No, they don’t exist.
I’m quite interested in camper vans – I’ve spent 1/2 my life living in one for some reason… but I don’t like the decor of what’s on offer. Everything is a bit bitty, and cluttered. I want an Ikea version – I want Zen etc. Something like this
But with wheels.
It also has to be unobtrusive… ie: look like a panel van on the outside, so you can park it anywhere without people thinking you’re camping. Mobile squatting etc. And of course the other problem with camper-vans is that they now cost more to hire than fucking hotels.
I was thinking of doing something along these lines this year – before I wound up broke, living on a boat and then winding up in hospital and having to move back in with my folks so I could be looked after etc. I was thinking of getting a panel van and building a modular kitset thing so the essentials were covered (ie: shower, toilet, bed, electricity)(no, cooking isn’t as essential as it looks)(yes, you can live on pizza forever)(mmm pizza) but everything went a bit wrong so I’ve been watching developments etc from the sidelines.
This turned up recently. Natty concept etc. Like living in a luridly coloured concertina, modeled loosely around A. E Poe’s Masque of the Red Death.
(more pics here). What could possibly go wrong? Apart from being endlessly moved on by the cops etc.
Ok – something a bit more Urban and invisible… A dump truck (almost)
which is pretty cool, but it’s starting to get back into itty-bitty-land interior-decor-wise
(from via), and the prices seem to average around 400,000 US dollars – holymotherofgod. I mean they’re nice, but not as nice as the two houses you could buy for the same price.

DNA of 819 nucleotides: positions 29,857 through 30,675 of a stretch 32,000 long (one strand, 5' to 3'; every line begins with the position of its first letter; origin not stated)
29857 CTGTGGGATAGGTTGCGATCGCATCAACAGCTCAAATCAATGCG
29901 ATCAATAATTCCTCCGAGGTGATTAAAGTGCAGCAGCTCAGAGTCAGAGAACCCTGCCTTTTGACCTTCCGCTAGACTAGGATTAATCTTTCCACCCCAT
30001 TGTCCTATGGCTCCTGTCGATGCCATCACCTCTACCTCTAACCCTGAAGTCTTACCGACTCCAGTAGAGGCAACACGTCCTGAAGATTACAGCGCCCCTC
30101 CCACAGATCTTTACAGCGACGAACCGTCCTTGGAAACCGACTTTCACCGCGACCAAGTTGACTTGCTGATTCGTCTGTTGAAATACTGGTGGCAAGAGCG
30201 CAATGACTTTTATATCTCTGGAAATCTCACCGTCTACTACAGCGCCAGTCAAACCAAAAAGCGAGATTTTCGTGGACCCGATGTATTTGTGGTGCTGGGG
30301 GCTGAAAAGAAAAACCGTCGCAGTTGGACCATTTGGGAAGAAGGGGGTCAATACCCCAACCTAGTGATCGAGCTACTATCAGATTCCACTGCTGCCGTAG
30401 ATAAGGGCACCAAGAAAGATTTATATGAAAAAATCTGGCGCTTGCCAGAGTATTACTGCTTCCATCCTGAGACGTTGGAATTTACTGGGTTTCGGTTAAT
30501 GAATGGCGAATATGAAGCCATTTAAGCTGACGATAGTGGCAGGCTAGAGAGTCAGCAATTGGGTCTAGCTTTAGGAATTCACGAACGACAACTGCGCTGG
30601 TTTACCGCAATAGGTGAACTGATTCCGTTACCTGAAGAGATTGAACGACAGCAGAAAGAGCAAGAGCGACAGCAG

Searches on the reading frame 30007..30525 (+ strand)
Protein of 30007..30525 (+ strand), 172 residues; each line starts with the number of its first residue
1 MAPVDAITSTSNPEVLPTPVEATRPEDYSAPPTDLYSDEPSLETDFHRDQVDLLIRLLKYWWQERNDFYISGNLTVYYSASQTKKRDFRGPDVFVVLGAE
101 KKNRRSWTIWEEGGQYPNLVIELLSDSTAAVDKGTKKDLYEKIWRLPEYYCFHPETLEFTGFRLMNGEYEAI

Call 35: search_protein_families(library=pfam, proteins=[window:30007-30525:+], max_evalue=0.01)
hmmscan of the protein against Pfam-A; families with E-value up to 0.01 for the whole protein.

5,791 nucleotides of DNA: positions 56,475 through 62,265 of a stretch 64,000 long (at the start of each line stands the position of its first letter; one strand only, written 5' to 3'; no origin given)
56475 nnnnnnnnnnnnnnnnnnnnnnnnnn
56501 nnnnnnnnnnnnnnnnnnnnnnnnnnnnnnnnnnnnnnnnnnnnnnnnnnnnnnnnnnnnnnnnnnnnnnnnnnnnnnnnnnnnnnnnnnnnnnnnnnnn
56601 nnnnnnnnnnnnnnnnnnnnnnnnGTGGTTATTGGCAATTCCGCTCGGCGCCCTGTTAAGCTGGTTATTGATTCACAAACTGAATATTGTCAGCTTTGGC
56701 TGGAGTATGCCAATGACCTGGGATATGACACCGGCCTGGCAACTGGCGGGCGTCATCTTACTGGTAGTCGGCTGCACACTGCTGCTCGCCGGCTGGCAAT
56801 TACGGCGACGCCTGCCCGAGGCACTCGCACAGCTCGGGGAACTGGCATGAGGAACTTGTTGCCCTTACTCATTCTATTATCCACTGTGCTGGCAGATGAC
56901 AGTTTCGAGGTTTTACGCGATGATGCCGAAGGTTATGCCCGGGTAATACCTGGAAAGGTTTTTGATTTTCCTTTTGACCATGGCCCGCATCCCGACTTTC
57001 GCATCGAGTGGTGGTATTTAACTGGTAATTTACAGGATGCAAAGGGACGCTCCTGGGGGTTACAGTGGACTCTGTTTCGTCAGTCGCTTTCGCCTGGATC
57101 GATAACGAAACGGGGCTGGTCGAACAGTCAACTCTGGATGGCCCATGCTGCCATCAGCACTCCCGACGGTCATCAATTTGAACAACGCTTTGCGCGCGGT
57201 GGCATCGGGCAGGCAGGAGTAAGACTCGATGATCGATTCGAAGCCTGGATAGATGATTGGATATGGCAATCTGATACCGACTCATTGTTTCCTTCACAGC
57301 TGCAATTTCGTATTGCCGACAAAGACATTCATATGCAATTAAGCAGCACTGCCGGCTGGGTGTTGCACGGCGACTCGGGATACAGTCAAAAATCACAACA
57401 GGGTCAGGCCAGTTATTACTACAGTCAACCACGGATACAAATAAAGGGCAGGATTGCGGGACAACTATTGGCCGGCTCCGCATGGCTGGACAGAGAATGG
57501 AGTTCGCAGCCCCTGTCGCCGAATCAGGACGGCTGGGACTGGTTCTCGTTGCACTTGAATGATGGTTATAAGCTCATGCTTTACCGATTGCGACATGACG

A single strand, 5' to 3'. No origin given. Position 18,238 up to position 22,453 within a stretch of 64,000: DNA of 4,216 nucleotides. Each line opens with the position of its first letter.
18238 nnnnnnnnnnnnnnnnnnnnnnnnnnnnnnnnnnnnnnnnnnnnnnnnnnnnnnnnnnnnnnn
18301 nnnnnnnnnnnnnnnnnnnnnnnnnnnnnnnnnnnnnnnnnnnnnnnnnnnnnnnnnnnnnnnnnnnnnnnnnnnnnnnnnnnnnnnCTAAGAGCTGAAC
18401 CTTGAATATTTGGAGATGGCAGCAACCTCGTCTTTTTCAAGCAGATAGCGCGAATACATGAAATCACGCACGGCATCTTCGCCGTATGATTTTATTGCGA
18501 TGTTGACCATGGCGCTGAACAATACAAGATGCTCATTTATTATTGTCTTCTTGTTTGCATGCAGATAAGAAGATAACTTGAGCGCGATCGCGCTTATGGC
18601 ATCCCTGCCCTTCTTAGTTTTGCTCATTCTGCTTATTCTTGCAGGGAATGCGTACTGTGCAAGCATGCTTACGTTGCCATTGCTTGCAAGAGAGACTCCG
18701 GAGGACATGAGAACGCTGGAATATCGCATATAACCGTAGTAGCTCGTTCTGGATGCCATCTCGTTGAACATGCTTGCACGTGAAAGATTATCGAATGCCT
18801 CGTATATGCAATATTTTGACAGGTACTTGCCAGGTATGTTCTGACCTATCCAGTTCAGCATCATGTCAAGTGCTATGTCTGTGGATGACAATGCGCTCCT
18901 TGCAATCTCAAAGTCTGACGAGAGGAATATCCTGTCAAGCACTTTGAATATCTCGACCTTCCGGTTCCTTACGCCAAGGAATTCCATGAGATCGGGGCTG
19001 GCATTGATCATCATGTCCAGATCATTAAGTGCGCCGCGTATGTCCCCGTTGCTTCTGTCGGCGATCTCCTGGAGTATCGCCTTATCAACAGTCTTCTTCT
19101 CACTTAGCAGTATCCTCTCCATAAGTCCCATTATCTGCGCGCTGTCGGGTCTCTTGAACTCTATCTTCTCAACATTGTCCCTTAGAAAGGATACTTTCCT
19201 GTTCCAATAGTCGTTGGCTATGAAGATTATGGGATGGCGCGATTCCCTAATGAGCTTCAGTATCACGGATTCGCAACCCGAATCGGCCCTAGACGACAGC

So I think an idea that’s a bit of a goer is this sort of design asthetic:
(which is a shipping container) but made out of lego like stuff that you can use to line the walls of a generic panel-van.
In my experience, the most difficult thing about living in a van is temperature control. Security is a big one as well – I lived in a panel van in London for a month, and had two attempted break-ins, while I was in the van. The 3rd time they got lucky, and nicked everything.
A shower is crucial (solar, gas-heated hybrid). Electricity (probably solar/gas-generator). A toilet… less so, but when you need one, you need one – so I’d say that was pretty crucial as well. I also think access to daylight is fairly critical if you’re going to be spending long periods of time in it. You need some way of having big (like metre sq) windows or a skylight. The more I think about this, the more I’m thinking that ideally you need to be able to cut big holes in the van. You could achieve a lot using big neo-magnets and t-slot beams… but to really sort out the temperature control and daylight, you’re going to need to cut holes in things.
And to be honest, I have this nagging suspicion that what this is really about is a Child-Of-The-70s reincarnating the shaggin-wagon with ’00s minimalist styling. Shaggin Wagons were all the rage at about the same time that Star Wars came out…
And they had something to do with pornography, though I’m not sure what. It’s like the interiors were kindof like 70s porn decor, but with all the lust-filled fetishisation transferred from the porn-stars to the plush-velvet-over-everything obsession.
It’s like there was this weird transferal where the woman was no longer good enough for the fantasy (or was simply unavailable) so all the lust went into the upholstery. So to speak.
I can’t find any decent photos of just how extreme this got… but did find this rather lovely bit of paleo-futurism which kindof gets the point across etc:
This hasn’t gone away of course. The Japanese have gotten hold of it, and have (characteristically) pushed all the sliders up to 11, and created something way beyond what is remotely practical or workable. They’ve got an interesting take on super-normal stimuli:
And there’s some tragic irony floating around out there somewhere, that the design aesthetic that I have in mind is actually Japanese… but the Japanese themselves have taken vans and gone so far in the opposite direction that it’s not longer measurable using normal scientific instruments.